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Climate Change Policy under Polar Amplification

Author

Listed:
  • W. Brock

    (Economics Department, University of Wisconsin, University of Missouri and Beijer Fellow)

  • A. Xepapadeas

    (Athens University of Economics and Business, Department of International and European Economic Studies and Beijer Fellow)

Abstract

Polar amplification is an established scientific fact which has been associated with the surface albedo feedback and to heat and moisture transport from the Equator to the Poles. In this paper we unify a two-box climate model, which allows for heat and moisture transport from the southern region to the northern region, with an economic model of welfare optimization. Our main contribution is to show that by ignoring spatial heat and moisture transport and the resulting polar amplification, the regulator may overestimate or underestimate the tax on GHG emissions. The direction of bias depends on the relations between marginal damages from temperature increase in each region. We also determine the welfare cost when a regulator mistakenly ignores polar amplification. Finally we show the adjustments necessary to the market discount rate due to transport phenomena as well as how our two-box model can be extended to Ramsey-type optimal growth models. Numerical simulations confirm our theoretical results.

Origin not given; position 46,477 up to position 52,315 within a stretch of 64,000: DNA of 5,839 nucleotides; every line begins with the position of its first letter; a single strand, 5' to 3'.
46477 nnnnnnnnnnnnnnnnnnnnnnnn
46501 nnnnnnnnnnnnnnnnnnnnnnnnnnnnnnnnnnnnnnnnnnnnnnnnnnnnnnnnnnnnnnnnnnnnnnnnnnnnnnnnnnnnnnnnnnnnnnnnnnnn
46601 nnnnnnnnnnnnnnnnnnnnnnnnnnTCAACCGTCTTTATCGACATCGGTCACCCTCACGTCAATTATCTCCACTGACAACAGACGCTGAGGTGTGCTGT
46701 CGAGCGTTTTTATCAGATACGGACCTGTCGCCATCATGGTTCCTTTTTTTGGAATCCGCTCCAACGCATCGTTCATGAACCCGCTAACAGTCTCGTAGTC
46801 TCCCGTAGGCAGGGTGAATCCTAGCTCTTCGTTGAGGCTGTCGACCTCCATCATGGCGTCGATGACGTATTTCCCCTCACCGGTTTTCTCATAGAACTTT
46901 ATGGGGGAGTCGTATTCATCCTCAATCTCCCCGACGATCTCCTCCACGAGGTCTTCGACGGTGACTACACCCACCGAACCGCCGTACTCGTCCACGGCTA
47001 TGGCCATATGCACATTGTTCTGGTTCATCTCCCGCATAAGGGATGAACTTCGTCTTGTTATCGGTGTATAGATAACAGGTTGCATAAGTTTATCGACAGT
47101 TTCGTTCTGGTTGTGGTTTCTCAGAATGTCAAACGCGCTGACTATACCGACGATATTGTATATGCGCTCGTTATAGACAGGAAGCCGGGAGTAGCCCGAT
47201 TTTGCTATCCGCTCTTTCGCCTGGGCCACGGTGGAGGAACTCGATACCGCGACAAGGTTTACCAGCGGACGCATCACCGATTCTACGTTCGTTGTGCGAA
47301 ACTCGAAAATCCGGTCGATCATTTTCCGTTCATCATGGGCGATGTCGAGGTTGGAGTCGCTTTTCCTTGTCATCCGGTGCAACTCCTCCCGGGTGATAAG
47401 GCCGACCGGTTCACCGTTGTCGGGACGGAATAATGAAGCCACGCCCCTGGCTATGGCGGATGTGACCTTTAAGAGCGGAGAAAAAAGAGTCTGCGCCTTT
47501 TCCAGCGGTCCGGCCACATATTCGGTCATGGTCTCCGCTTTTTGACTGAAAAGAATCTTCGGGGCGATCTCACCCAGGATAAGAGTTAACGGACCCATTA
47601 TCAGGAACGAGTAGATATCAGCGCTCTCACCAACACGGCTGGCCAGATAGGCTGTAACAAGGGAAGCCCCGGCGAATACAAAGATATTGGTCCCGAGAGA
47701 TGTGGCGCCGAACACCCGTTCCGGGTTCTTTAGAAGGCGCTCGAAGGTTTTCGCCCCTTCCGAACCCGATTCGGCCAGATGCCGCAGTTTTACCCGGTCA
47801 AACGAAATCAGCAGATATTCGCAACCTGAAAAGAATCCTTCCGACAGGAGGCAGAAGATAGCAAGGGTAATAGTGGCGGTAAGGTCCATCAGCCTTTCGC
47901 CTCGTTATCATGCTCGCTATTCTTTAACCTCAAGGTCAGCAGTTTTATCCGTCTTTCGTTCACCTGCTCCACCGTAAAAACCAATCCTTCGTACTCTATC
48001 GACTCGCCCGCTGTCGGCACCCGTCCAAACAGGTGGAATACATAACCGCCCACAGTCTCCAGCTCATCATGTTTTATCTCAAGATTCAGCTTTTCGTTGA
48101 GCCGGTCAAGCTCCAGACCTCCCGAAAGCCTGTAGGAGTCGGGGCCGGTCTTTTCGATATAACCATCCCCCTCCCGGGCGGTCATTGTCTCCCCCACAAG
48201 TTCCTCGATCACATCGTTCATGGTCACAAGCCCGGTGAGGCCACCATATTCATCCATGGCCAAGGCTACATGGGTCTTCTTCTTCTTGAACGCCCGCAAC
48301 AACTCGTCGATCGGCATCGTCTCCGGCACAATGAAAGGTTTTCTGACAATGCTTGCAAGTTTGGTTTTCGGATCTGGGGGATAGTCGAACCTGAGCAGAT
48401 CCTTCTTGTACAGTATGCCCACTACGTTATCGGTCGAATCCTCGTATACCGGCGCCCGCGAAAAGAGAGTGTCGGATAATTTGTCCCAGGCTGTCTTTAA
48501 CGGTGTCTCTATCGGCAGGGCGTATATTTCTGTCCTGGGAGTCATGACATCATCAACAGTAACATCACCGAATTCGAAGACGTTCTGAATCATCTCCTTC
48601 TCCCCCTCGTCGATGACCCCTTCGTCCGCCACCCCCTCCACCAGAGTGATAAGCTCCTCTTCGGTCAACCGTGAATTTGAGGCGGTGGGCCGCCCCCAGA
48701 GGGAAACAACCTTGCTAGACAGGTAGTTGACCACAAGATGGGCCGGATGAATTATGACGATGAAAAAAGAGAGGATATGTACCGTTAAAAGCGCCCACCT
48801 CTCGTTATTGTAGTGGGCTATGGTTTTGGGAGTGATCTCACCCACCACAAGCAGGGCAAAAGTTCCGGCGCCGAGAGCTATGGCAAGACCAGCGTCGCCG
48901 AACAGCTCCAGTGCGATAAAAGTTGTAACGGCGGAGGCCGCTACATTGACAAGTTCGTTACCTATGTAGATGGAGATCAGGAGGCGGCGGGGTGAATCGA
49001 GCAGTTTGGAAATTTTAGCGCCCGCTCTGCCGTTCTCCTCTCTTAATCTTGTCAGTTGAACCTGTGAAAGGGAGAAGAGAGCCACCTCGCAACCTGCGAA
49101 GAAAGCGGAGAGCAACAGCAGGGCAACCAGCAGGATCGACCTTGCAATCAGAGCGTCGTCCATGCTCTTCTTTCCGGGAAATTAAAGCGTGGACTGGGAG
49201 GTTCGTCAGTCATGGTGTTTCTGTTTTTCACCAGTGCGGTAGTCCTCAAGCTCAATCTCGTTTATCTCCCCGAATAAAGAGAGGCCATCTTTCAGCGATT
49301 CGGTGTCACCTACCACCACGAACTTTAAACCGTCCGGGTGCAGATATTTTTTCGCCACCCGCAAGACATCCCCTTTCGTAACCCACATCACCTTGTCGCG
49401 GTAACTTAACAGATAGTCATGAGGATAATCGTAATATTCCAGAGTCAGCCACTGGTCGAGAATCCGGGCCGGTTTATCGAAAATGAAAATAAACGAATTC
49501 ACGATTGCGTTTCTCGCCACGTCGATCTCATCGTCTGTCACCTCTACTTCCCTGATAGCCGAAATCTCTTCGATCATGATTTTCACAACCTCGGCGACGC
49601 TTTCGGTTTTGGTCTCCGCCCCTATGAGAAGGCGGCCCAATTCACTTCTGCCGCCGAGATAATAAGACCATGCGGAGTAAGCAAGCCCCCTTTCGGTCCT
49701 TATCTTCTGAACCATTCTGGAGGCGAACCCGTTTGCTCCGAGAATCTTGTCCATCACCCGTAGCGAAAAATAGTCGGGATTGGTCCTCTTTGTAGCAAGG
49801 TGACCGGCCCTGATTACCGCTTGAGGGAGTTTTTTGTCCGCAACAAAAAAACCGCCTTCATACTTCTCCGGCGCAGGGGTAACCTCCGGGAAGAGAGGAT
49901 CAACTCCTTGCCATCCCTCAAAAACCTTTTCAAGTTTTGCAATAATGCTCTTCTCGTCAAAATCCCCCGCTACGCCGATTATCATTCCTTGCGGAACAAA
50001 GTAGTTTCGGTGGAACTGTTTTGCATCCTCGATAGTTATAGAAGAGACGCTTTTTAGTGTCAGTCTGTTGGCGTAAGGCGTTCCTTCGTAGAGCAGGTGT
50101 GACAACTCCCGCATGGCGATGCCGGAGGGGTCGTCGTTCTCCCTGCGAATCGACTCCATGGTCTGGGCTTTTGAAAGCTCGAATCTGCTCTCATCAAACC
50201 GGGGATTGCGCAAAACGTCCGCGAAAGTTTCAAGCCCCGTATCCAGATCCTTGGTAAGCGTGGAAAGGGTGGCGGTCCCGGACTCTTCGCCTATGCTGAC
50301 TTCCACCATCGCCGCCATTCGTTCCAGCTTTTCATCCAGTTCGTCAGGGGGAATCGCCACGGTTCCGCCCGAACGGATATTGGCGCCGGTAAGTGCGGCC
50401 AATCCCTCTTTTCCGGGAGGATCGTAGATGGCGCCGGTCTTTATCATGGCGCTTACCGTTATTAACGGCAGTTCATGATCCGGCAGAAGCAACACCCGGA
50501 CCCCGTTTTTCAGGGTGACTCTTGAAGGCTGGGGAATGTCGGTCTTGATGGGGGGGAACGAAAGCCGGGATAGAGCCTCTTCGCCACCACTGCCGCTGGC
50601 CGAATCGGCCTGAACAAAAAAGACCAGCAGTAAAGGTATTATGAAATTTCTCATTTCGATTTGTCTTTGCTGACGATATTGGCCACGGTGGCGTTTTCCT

Suggested Citation

  • W. Brock & A. Xepapadeas, 2016. "Climate Change Policy under Polar Amplification," Working Papers 2016.19, Fondazione Eni Enrico Mattei.
  • Handle: RePEc:fem:femwpa:2016.19
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    References listed on IDEAS

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    Cited by:

    1. George Economides & Anastasios Xepapadeas, 2018. "Monetary policy under climate change," Working Papers 247, Bank of Greece.

    More about this item

    Keywords

    Polar Amplification; Spatial Heat and Moisture Transport; Optimal Policy; Emission Taxes; Market Discount Rate;

    JEL classification:

    • Q54 - Agricultural and Natural Resource Economics; Environmental and Ecological Economics - - Environmental Economics - - - Climate; Natural Disasters and their Management; Global Warming
    • Q58 - Agricultural and Natural Resource Economics; Environmental and Ecological Economics - - Environmental Economics - - - Environmental Economics: Government Policy

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